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WTI Crude Rises Above $60 Again, Natural Gas Demonstrates Losses

Crude oil prices rallied today after pausing their advance last week. The West Texas Intermediate grade of crude managed to rise above the $60 level yet again. Some analysts predict that crude may reach the $70 mark rather soon. Natural gas, on the other hand, demonstrated huge losses. That is probably because weather in the United States was much milder than in the previous week when extreme colds led to supply disruptions. Yet forecasters predict that colds may return in March, which can translate into higher prices for natural gas.

As for why crude was rising, specialists provided several explanations. One of them was the weakness of the US dollar. With hopes for a $1.9 trillion fiscal stimulus and the outlook for persisting ultra-loose monetary policy from the Federal Reserve, fundamentals seemed to be against the greenback. That was helpful to commodities priced in the US currency.

Another reason for elevated oil prices was supply disruption caused by last week’s cold blast. While oil companies have been trying to resume production, it will take a long time before the output will be able to return to the previous levels. Frozen pipes, power outages, and difficult conditions preventing workers to get to fields and equipment will make it hard to restart production.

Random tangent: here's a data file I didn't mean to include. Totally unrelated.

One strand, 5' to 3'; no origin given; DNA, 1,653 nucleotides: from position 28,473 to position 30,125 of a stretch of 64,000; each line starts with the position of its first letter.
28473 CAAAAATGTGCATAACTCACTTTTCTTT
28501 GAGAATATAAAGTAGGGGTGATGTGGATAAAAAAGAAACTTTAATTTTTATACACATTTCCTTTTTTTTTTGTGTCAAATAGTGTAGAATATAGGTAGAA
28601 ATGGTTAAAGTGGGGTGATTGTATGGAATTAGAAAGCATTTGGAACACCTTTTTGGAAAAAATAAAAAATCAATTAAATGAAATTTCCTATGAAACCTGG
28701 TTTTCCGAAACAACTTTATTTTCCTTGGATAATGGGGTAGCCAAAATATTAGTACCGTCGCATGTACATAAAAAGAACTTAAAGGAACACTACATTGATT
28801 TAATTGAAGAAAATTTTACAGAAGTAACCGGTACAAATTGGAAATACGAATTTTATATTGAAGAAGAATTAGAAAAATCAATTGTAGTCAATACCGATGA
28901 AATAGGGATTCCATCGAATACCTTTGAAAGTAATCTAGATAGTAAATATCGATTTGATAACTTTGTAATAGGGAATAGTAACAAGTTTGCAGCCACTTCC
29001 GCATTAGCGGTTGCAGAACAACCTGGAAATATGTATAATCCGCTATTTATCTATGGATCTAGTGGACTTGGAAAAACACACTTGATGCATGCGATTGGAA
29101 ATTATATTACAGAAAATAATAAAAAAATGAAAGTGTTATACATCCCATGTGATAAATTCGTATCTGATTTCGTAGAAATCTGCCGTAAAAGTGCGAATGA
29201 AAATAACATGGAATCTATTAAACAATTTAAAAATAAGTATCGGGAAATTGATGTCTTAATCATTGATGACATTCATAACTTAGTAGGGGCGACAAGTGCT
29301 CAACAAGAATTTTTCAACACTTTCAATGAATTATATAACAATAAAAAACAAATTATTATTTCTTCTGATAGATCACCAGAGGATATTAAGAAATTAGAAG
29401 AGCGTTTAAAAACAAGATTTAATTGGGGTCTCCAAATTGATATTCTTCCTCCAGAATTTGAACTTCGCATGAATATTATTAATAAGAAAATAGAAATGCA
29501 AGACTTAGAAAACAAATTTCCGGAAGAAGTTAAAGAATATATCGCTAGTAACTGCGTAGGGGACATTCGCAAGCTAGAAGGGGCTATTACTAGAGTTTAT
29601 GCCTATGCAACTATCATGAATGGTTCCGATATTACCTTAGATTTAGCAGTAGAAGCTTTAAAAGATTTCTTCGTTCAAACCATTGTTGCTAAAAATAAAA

On the negative side, it looks like Saudi Arabia and Russia are again in disagreement over the OPEC+ oil production curbs. While Saudi Arabia wants to be cautious, maintaining output cuts and allow prices to continue to rise, perhaps reaching $80, Russia wants to ramp up production. The members of the production cut agreement will meet on March 4 to discuss by how much to ease the curbs, if at all.

Futures for delivery of WTI crude oil in March climbed as much as $2.01 (3.39%) to $61.25 per barrel as of 19:00 GMT on NYMEX today. Brent crude for delivery in April jumped by $2 (3.18%) to $64.91 per barrel on ICE. March natural gas sank by $0.15 (4.86%) to $2.92 per million British thermal units.

If you have any questions and comments on commodities today, use the form below to reply.

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Published under: Natural Gas, Oil

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